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A Day in the Life of Jambo Bus Drivers

You’ve seen them shuttling participants and staff members around key places at the jamboree: the drivers behind the wheel of the jamboree shuttle buses.

Dwayne Rucker is one. For him, driving the Boy Scouts around has been positive. “It’s been a great experience. It has been an honor. It’s so organized here, and I’m looking forward to hopefully being able to do it again.” Rucker was also really impressed by the scale of the Summit, having so much to do that shuttle services on busses becomes a need.

Paul Hernandez, another bus driver on the Echo staff loop shuttle, also said he has had a positive experience. “It’s been great.”

The drivers have a few tips for riders. Hernandez drives for the staff-only loop often, and he recommends keeping the staff ID badges handy to show the driver. “Some have had to walk because they couldn’t show me the badge.”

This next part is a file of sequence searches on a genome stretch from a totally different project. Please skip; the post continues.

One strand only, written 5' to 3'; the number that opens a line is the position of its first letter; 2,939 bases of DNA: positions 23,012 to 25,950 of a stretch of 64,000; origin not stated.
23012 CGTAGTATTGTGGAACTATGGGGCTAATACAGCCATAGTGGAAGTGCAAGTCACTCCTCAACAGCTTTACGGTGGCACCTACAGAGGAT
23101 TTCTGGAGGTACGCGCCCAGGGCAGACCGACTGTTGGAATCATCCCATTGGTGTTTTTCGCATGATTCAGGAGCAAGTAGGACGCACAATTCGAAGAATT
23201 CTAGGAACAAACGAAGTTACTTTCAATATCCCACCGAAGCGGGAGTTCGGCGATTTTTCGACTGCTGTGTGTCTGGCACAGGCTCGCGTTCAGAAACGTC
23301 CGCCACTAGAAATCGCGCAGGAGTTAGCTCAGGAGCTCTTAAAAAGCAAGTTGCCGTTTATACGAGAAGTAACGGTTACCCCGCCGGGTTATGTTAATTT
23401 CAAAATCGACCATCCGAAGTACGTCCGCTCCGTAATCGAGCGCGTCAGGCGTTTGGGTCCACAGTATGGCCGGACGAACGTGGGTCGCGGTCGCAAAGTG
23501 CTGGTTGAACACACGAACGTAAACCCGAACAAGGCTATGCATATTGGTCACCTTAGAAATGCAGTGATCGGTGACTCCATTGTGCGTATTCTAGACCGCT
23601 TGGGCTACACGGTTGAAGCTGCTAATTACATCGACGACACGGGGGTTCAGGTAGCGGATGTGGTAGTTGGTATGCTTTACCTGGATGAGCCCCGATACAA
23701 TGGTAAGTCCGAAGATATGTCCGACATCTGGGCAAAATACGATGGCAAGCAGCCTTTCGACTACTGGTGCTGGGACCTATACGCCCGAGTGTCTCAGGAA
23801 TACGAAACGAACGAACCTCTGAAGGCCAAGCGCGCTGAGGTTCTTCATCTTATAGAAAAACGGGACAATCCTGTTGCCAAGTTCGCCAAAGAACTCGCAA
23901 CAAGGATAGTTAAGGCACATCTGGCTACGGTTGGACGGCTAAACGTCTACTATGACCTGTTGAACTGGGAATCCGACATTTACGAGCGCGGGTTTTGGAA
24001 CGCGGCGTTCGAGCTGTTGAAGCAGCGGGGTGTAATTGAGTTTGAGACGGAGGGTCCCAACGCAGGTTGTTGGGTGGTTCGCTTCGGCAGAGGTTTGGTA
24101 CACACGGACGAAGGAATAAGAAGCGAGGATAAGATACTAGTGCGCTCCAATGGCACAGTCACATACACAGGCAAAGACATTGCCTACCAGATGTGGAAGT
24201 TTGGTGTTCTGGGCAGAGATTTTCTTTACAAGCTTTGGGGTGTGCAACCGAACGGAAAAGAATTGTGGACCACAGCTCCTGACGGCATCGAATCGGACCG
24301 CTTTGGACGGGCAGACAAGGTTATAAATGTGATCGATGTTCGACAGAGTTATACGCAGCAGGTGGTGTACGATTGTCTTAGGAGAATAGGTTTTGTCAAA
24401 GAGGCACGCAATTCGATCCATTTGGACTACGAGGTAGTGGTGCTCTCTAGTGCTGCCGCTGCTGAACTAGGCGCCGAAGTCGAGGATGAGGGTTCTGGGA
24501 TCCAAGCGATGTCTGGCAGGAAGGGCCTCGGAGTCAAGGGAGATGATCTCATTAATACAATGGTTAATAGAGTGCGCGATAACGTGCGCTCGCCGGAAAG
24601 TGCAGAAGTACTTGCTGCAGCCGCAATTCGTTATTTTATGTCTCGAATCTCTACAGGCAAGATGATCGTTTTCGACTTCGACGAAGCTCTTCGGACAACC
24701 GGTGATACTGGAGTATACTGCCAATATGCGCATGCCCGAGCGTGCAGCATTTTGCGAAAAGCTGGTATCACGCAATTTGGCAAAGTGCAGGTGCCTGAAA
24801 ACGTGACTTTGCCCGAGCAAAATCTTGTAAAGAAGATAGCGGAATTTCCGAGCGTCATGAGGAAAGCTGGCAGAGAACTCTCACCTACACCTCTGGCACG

Rucker’s main advice was: “Listen and observe, so you don’t miss your stop.” He has been struck by the positive attitudes of the staff riders. “That’s all I can really say. Everyone is so polite. Just be aware of where you’re going.”

Karmen Johnson, another driver, echoed that tip. “Knowing where your stop is” can ease the bus driver’s work, she said.

Ruckers said that Scouts showed great character traits. “Scouting is a new experience for me. I love it. There’s a lot of love here, and a lot of brotherhood. Everyone is kind, everyone is helpful, and everyone is polite,” he said

Hernandez was also impressed by the Scouts. “The Summit’s a great place. People have told me about things that go on. I was a Scout almost 45 years ago, and it’s completely changed for the better,” He summed up, “I wish I had a place like the Summit growing up.”

“These Scouts do a lot of walking,” Johnson said. “I don’t know if I could do it.” Scouts are thankful the busses are an option to keep the hiking down just a tad. Be sure to thank a driver!

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